"Telematics and the amount of data that can be extracted from the on-board diagnostic system in the car is mind blowing -- it's not just about fuel emissions and all of that, it's actually everything. You can tell a huge amount about that person's driving standard -- speed they drive at, their breaking habits, collision moments -- there's a huge amount of data, that's quite scary -- but then if you put the customer hat on, it's also incredibly useful," she said.

"We're in the business of getting people going from the side of the road, it turns the ambition to making sure no one breaks down at all and it's an entirely different proposition which then protects our core business from being disrupted because unless you've got access to that data in that car, you can't disrupt us."

As cars get more reliable, Kotatko said the NRMA is looking more into where it needs to be to support its members.

"If you buy a new Tesla, that thing ain't ever going to break down so actually what does the future look like? That's where we move into mobility where it's less about the car itself or even someone driving the car," she said.

"Car ownership might be less relevant in the future and so that move into mobility which sounds like a nuance is actually a really big step that will involve acquisitions, new lines of businesses ... now for us to be able to move with agility, whether that's through an acquisition or starting up a new business, quickly integrating that into our heritage business, that's going to become a mandate in the near future."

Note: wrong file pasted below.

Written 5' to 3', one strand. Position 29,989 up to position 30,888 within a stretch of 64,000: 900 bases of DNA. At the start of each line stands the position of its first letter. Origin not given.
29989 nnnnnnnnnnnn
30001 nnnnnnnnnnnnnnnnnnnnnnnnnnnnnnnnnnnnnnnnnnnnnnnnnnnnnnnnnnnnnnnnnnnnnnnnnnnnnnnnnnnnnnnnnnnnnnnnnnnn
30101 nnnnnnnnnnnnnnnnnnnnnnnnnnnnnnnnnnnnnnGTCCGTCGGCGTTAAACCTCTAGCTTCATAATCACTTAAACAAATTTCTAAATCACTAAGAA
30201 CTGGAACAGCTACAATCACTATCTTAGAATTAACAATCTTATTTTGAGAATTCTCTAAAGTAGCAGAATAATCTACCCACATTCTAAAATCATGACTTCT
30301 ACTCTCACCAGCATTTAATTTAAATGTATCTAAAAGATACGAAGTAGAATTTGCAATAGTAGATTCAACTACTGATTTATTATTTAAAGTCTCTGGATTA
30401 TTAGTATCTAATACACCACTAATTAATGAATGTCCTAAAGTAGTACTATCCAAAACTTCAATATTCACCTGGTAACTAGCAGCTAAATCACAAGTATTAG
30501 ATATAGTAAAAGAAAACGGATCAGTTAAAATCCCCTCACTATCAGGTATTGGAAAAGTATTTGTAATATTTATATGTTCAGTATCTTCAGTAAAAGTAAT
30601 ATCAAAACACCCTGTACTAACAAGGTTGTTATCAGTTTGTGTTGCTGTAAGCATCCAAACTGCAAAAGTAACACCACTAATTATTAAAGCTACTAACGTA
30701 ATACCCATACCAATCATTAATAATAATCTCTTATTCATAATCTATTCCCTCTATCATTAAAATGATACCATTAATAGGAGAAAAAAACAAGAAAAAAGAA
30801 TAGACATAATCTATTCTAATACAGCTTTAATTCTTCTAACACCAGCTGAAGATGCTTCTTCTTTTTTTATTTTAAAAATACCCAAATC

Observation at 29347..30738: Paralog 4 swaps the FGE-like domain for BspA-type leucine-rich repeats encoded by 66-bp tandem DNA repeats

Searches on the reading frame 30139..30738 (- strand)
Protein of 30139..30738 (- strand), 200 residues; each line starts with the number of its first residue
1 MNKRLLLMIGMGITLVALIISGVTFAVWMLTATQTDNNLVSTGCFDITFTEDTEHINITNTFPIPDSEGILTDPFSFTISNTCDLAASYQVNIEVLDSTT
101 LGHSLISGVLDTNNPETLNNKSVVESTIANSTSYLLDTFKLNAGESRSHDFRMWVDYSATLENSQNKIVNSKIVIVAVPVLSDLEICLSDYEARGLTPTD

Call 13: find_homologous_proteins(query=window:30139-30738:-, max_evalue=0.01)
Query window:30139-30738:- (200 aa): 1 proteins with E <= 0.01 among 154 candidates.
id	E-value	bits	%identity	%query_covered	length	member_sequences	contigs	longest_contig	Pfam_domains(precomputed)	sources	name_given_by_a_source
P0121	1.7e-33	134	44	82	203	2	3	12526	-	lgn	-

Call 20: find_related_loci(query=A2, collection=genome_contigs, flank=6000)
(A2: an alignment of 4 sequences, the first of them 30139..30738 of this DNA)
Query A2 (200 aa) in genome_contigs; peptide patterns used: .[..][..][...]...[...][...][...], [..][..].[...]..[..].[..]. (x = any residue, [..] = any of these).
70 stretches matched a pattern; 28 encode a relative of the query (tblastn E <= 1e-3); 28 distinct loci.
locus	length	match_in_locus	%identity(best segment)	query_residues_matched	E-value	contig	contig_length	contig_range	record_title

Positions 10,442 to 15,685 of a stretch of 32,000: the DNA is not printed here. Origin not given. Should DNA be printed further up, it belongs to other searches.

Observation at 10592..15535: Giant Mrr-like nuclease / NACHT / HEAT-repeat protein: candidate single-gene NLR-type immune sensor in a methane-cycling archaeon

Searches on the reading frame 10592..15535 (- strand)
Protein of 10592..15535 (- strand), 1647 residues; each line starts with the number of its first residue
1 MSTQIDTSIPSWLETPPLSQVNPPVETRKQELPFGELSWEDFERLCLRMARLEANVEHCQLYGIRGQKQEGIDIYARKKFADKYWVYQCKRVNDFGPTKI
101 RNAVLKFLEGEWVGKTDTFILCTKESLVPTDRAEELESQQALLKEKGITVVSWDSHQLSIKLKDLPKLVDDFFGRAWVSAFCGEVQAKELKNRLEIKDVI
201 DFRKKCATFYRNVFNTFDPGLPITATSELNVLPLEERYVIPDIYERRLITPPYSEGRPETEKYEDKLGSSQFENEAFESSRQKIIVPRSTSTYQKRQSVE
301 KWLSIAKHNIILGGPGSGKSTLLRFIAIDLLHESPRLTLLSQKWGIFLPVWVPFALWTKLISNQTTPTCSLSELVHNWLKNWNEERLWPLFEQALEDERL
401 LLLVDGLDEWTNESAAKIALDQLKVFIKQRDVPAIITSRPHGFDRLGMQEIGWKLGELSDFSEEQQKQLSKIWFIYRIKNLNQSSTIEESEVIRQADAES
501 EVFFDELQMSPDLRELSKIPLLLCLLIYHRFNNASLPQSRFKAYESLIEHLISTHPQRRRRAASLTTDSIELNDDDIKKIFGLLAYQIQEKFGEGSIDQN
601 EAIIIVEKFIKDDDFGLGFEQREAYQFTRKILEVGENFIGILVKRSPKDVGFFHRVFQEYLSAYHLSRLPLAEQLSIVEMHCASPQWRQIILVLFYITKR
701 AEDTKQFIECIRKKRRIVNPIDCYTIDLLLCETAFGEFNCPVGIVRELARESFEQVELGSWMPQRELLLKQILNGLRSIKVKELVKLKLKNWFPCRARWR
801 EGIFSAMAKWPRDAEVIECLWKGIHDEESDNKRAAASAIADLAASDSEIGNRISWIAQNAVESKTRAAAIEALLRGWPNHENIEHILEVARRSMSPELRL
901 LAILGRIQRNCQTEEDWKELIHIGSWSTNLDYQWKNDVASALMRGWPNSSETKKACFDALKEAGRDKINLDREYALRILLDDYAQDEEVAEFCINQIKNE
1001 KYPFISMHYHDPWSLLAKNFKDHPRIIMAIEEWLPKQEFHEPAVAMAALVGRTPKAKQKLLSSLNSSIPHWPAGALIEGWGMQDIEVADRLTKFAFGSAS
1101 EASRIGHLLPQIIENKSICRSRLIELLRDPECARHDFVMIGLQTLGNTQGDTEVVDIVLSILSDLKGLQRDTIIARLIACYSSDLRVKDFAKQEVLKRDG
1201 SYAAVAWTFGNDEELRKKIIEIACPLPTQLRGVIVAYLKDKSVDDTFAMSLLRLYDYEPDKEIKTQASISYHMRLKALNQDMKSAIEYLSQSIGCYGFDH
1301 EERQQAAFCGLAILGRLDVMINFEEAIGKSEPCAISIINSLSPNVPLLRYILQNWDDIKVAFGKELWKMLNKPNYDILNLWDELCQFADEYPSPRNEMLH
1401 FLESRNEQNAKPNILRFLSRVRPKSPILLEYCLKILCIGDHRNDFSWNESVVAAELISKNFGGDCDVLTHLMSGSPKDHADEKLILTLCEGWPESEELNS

"When it comes to tackling the likes of Uber or GoCatch, Kotatko explained that NRMA's involvement may involve it being a booking engine, owning a fleet, or even becoming a fleet trouble-shooter.

"In the first instance we are leveraging our ties with government and actually making sure that we're part of the conversation. There's a huge amount of regulation that has to be overcome and we're part of that conversation, so I think that's the first thing," she said.

"We have a role, being a member-based organisation to advocate the role of our member and so that's job one. What comes out of those discussions will largely be round what's right for them, what's commercially viable, and also the other players that are in the mix, because I don't think any one party should be at that table having that discussion and thinking they can own it all."